One of the things that incentivizes many Minnesotans to put their estate plan in place is the wish to prevent their estate from having to go through probate. That can be a long, stressful, costly process for grieving loved ones.
With knowledgeable planning, you can ensure that your largest assets can skip probate and go directly to the intended beneficiaries. This is accomplished by placing them in a revocable living trust.
How does a revocable living trust work?
The only thing that you really need to do after you establish the trust is make sure that anything with a title or account name (like a home, car, boat or bank account) is placed in the name of the trust. You still maintain control of these assets and have access to them as the trustee while you’re still around. Your named successor trustee takes over as trustee upon your death and handles the distribution of the assets to your designated beneficiaries based on the instructions you’ve provided.
You can also list your living trust as the beneficiary for investment and retirement accounts. People often do this and then designate that all the assets inherited by the trust be divided according to their wishes.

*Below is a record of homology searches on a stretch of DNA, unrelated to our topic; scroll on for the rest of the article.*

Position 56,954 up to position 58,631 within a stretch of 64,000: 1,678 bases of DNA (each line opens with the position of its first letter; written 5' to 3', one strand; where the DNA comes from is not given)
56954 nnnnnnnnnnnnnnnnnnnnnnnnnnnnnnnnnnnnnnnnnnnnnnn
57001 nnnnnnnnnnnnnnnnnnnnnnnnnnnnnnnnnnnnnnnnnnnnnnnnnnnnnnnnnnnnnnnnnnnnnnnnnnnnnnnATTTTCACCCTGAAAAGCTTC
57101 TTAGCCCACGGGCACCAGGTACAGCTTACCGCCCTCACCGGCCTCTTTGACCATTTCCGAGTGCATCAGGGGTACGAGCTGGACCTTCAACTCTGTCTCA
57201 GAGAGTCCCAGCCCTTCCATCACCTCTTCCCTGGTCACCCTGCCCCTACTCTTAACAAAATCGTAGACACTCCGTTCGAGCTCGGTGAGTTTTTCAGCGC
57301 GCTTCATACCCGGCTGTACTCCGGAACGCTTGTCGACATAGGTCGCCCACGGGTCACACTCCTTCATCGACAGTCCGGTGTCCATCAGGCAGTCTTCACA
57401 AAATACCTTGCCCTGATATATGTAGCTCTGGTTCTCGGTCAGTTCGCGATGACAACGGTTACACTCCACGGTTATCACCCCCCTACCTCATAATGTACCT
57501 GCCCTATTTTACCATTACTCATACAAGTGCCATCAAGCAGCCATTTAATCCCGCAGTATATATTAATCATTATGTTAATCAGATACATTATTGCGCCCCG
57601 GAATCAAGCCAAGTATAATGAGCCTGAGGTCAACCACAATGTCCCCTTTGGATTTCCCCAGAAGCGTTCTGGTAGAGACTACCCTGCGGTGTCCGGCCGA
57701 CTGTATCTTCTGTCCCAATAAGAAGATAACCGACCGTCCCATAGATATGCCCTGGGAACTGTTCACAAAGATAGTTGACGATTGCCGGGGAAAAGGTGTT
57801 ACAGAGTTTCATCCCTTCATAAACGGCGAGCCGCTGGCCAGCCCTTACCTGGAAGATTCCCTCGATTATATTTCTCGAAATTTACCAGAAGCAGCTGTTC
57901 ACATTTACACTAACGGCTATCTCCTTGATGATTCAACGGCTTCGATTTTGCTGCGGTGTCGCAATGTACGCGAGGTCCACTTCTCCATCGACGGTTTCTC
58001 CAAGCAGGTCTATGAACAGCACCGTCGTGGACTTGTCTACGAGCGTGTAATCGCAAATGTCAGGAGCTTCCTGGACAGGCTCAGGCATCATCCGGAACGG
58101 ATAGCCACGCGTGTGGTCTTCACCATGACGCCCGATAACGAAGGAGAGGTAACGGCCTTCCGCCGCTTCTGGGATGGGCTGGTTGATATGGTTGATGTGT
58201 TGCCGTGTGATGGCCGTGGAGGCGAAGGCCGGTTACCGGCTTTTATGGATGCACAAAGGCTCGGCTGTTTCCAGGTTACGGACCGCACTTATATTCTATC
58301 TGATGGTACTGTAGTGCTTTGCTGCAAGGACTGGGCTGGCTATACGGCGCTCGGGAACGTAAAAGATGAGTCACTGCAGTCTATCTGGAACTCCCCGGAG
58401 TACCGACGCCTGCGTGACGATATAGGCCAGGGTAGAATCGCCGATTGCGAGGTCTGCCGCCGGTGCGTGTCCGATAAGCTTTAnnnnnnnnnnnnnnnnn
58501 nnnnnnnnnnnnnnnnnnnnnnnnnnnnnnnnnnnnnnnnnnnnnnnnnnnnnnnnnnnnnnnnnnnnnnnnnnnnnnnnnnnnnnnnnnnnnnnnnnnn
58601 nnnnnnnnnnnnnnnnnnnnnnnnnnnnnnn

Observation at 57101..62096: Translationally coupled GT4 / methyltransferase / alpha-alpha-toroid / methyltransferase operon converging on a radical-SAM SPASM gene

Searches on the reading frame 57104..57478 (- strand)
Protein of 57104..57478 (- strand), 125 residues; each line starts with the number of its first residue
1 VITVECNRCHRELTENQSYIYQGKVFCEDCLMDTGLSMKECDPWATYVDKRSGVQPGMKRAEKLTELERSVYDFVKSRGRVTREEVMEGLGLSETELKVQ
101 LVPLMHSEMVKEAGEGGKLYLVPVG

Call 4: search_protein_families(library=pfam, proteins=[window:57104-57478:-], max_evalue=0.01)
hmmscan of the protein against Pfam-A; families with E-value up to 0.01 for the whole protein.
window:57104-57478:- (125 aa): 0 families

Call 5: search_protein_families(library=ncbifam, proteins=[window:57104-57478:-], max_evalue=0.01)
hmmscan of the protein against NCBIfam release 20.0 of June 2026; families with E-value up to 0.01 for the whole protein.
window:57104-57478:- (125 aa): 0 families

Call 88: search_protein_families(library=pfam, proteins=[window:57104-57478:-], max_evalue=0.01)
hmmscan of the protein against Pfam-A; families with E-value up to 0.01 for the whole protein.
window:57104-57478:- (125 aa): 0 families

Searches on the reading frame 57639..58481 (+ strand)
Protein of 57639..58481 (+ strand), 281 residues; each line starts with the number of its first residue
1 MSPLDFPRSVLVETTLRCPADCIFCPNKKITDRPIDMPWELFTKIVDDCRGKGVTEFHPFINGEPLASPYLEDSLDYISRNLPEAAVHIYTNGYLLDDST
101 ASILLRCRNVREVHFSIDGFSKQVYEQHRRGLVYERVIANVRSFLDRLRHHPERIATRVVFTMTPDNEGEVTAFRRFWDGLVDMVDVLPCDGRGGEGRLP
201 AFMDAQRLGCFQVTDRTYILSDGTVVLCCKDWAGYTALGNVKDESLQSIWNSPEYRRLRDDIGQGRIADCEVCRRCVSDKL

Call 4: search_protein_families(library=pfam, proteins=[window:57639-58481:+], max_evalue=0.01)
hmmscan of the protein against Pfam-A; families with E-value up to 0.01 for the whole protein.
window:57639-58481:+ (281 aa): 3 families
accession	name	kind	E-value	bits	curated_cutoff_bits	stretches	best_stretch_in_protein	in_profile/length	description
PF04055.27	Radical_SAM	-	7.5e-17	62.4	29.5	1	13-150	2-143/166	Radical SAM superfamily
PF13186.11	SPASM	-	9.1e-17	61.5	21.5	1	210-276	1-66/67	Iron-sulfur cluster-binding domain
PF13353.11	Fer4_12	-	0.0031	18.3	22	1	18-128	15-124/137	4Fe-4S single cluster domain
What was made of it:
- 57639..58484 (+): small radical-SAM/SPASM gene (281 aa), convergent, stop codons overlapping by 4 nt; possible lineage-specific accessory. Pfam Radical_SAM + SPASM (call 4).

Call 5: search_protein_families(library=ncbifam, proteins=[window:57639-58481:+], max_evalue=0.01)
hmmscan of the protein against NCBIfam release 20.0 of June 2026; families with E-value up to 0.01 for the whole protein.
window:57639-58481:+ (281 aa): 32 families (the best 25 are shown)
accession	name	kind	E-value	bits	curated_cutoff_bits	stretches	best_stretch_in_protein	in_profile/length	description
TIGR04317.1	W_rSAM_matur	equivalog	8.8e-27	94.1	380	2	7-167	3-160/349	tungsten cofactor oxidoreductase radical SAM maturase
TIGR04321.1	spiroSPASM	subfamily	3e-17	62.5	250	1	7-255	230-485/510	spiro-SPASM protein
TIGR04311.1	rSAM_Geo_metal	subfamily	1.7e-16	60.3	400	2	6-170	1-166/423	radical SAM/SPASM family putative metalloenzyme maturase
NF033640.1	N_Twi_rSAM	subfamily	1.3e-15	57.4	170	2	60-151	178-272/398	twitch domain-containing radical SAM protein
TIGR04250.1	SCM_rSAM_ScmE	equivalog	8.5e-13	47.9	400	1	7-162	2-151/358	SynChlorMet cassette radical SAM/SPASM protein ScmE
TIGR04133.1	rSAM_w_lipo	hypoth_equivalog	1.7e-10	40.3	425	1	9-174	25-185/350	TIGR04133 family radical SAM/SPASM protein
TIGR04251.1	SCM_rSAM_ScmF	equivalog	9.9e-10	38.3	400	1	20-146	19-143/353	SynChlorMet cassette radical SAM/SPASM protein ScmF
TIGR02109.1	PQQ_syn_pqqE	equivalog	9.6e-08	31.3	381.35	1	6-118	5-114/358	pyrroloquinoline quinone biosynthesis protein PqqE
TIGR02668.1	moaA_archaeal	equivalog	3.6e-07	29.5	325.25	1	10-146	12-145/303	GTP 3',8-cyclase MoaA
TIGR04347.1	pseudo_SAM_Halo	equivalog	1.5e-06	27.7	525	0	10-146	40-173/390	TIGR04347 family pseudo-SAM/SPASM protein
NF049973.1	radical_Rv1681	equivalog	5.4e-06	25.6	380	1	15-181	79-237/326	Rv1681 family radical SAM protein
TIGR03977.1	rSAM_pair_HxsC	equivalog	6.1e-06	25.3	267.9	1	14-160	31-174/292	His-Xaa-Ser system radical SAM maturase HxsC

Why you still need a will
It’s highly recommended that you have a will, even when you have a living trust. A will is where you designate things like your personal representative (often known as an executor) and your children’s guardian, if applicable.
Another reason why you should still create a will is to deal with any assets that aren’t listed in your living trust. For example, your furniture, jewelry, electronics and exercise equipment likely won’t be in your living trust. Further, you may pass away with assets that you hadn’t gotten around to placing in your living trust.
These can be dealt with by including instructions in your will to transfer all assets not in your living trust to that trust. That’s why these are often called “pour-over” wills. They “pour over” these assets so they don’t have to go through probate.
By having experienced legal guidance as you develop your estate plan, you can help ensure that you’re taking all possible steps to make things easier for your loved ones. Further, you help ensure that your wishes are clear and abide by the law so that they’ll be followed after you’re gone.